Sunday, 18 March 2012

Whitespace, Edinburgh.

Last week we had a talk from Iain Valentine creative director at Whitespace a design agency based in Edinburgh. Whitespace create and manage brands, build effective integrated campaigns and design websites. Some of their work includes the Fringe catalogues and Tennents adverts.

He told us about his journey from studying at DJCAD to working at Whitespace where he is today. He shared with us some advice on how to become a successful designer and rules to follow. Before you begin you will need curiosity, kindness, stamina and a willingness to look stupid. Here are the rules:

1. Do more than what you’re told to do.
2. Try new things.
3. Teach others about what you know.
4. Make work into play.
5. Take breaks.
6. Work when others are resting.
7. Always be creative.
8. Love what you do.


The main thing that I took away from this lecture is that hard work and being a good person will get you far. Even though sometimes if I feel like I’m struggling I’ll just have to work through it and have faith that it will become clear sooner or later as long as I keep working. Watch this video it makes sense!






Judging by the amount of questions asked everyone seemed to really enjoy the talk. Once again it was great to have someone in from industry to talk to us even if it wasn’t from my discipline, I still find it interesting to hear a persons story of how they got to where they are today, it makes me think that it’ll be alright in the end.

Design & the Market: Marketing & Social Media Strategy.

Friday’s workshop was all about marketing. Marketing is described as a management process responsible for identifying, anticipating and satisfying customer requirements profitably. This workshop was based around book for form the ‘NESTA’ toolkit.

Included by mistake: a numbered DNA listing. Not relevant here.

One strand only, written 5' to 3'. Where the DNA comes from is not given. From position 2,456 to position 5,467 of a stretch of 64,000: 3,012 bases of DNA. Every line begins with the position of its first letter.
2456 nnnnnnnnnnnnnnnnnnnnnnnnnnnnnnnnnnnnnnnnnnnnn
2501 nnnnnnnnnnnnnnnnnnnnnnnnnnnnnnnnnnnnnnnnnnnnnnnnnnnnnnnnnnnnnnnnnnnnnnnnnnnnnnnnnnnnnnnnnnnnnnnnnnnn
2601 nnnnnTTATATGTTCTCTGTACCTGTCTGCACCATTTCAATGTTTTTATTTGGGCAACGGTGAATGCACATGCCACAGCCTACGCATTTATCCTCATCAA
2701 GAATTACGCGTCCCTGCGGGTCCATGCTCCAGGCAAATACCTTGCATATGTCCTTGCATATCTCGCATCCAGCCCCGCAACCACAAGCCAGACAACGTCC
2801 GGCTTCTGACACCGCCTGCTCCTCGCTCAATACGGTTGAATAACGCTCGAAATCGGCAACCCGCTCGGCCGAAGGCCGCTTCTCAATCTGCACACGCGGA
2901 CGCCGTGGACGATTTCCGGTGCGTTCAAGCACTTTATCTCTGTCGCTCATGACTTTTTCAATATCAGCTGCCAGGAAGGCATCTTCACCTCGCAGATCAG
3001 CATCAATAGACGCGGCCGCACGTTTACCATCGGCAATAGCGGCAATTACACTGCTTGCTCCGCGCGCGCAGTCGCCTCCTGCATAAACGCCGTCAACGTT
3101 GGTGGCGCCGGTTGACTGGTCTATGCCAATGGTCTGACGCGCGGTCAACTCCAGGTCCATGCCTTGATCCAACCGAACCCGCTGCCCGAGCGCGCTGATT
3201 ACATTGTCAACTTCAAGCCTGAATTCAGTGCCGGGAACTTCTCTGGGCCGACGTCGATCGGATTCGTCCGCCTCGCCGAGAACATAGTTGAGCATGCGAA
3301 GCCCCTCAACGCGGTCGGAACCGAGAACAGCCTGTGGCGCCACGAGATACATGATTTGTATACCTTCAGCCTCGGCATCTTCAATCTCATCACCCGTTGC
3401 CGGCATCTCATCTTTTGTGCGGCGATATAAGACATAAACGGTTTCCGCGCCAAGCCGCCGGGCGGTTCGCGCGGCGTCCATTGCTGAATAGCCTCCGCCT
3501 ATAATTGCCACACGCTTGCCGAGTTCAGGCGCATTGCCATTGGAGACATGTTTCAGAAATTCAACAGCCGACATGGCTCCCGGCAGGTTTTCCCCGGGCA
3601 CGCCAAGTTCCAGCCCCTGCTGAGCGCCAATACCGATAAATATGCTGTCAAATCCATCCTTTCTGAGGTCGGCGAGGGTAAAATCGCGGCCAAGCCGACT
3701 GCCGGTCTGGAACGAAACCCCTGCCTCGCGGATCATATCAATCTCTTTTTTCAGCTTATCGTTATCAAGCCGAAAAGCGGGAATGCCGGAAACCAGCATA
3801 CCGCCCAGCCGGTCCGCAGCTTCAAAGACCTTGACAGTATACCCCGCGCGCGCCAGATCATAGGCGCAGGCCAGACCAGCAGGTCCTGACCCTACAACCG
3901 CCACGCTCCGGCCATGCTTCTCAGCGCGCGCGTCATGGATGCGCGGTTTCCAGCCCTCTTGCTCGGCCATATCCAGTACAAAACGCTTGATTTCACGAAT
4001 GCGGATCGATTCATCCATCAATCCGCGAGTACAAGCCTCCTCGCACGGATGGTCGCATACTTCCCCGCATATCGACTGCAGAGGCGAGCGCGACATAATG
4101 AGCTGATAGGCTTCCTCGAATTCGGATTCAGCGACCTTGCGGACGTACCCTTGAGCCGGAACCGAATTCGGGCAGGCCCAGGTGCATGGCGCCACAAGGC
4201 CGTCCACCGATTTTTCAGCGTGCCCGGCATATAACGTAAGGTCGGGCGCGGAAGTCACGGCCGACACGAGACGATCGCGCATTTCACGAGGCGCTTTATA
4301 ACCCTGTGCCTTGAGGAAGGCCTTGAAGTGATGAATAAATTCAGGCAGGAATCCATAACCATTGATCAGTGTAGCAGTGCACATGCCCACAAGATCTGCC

The Marketing Mix is commonly known for its four Ps; Product, Place, Price and Promotion but in some cases People, Process and Physical Environment are also included. Worksheet 4a is to clarify the ways that you can market your product/service to do this you have to fill in the 7Ps. As I mentioned on my previous blog I need to find out how much a designer would normally charge for their service therefore my ‘Price’ space is still empty. In class we each read aloud our ‘Unique Selling Proposition’ and all discovered they were not unique to our business. I have tried to amend mine and hopefully I have gotten a little closer.



I thought worksheet 4b was really fun as the things I must do are things I really need to get done now, I have given myself a time scale so hopefully I’ll stick to it!



Next Friday is our last ‘NESTA’ toolkit workshop for the year!

Design & the Market: Identifying Customers, Blueprint Modelling & Relationship Modelling.

After reading book three of the ‘NESTA’ toolkit ‘Choosing Your Path’ our workshop went over it in more detail and we filled in the worksheets provided.

Firstly we needed to identify potential customers for our business, if we can’t imagine or don’t know who they are then they won’t exist! My customer group would be business owners perhaps about to open a restaurant or shop. I found this sheet quite easy to fill out I particularly liked drawing a picture of my customer. However I did find the bottom section a little tricky as I’m not sure how much designers usually charge for their work and how many people in the area would be interested in the work I would offer. I feel that more experience and talking to people in industry would give me a better understanding of this.



The next stage was ‘Blueprint Modelling’ which is designed to help visualise how the business will function and describe how business will be done. As my business plan is to start an Interior Design company specialising in interior branding I felt most of my stages were similar to what I already do when carrying out a project. All the items in the ‘Backstage’ section; researching, reading, sketching, developing ideas, getting feedback, are all things I do now. The items in the ‘Onstage’ section I also do now but instead of doing them for a client they are for my tutor.



The next image is the map of my blueprint model including all the steps needed to deliver my service.